Contractor Saves Home from Mudslide
A Washington state contractor saved a home from toppling over a cliff and into a river for free.
According to various reports, the Eanes watched for years as acres of their riverfront property near Arlington, WA, eroded into the Stillaguamish River.
It was only a matter of time before their house joined the waters too.
In April, Snohomish County engineers told the homeowners—Keith and Juanita—that their beloved residence was a mere 10 feet from being condemned, KOMO News reported.
They were also told they’d have to continue paying their mortgage if the home did wind up in the river.
Upon learning of the Eanes' situation, Nickle Bros. Inc., a 50-year-old house moving company based in Everett, WA, and Coquitlam, British Columbia, decided to intervene.
The crew upheaved the one-story home and moved it about 50 feet away from the cliff’s eroding edge, reports relate.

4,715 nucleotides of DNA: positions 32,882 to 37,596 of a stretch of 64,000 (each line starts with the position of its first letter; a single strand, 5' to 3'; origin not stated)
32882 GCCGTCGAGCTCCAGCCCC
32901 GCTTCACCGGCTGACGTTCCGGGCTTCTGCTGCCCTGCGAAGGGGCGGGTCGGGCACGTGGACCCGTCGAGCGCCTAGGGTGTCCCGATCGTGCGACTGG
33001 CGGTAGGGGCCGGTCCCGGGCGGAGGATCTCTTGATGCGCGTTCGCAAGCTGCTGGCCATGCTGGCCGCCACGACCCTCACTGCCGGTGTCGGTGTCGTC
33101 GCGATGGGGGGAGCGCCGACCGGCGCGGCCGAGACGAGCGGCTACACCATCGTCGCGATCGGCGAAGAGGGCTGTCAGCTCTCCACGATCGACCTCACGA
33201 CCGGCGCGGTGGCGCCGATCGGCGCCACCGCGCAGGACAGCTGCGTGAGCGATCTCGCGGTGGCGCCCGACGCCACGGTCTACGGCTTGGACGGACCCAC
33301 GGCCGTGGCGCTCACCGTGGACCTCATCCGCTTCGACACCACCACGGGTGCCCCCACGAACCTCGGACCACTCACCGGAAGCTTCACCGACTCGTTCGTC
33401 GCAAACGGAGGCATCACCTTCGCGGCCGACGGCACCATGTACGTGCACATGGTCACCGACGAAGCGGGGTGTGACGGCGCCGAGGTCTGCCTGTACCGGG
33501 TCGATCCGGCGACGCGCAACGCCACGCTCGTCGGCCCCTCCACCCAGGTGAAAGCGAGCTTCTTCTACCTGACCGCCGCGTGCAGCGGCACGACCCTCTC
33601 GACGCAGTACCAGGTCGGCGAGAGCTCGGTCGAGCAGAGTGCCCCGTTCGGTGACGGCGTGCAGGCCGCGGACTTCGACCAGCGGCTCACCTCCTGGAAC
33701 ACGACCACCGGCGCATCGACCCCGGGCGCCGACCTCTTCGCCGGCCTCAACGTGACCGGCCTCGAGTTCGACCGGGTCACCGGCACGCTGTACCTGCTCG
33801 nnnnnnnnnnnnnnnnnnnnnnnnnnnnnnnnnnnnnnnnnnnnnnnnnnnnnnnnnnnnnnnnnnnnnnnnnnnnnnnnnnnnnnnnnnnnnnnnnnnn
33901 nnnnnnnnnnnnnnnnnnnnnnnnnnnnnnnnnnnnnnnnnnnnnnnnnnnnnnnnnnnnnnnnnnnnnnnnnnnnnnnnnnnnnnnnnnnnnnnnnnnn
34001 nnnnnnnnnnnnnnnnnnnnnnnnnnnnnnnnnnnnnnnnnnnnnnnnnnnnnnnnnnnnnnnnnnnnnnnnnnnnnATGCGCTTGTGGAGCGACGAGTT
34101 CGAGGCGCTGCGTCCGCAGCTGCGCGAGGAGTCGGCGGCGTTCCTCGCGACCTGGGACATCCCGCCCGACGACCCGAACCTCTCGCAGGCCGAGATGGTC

They performed the three-day job, which would cost around $25,000, for free, according to a local FOX News affiliate, Q13 FOX.
"Once we saw the nature of this situation we felt like we really needed to step in and help," said Jeff McCord, Nickle Bros, told KOMO News.
|Spc. Matthew Sissel / Spc. Samantha Ciaramitaro / Washington Army National Guard|
The Eanes live about 20 miles from Oso, WA, where a mudslide killed more than 40 people March 29.
"Especially in light of the recent landslides that have occurred in Oso [sic]. It feels so important for people to step in when they can."
The Eanes live about 20 miles from Oso, WA, where a mudslide killed more than 40 people in March.
Nickle Bros did not respond Friday (June 6) to a request for more information about the project.
Others Offer Help
Others in the community also helped the Eanes.
Interstate Modular reportedly set up the home once it was relocated, and the American Red Cross put the couple in a hotel until their home was ready to be lived in again.
Juanita and Keith said they purchased the property in 2003 and intended to retire there, New York Daily News reported.
The hillside began to erode in 2007 and has gobbled up two out of their five acres of land so far.
"The future looked bleak before, it looks promising now," Juanita told news outlets.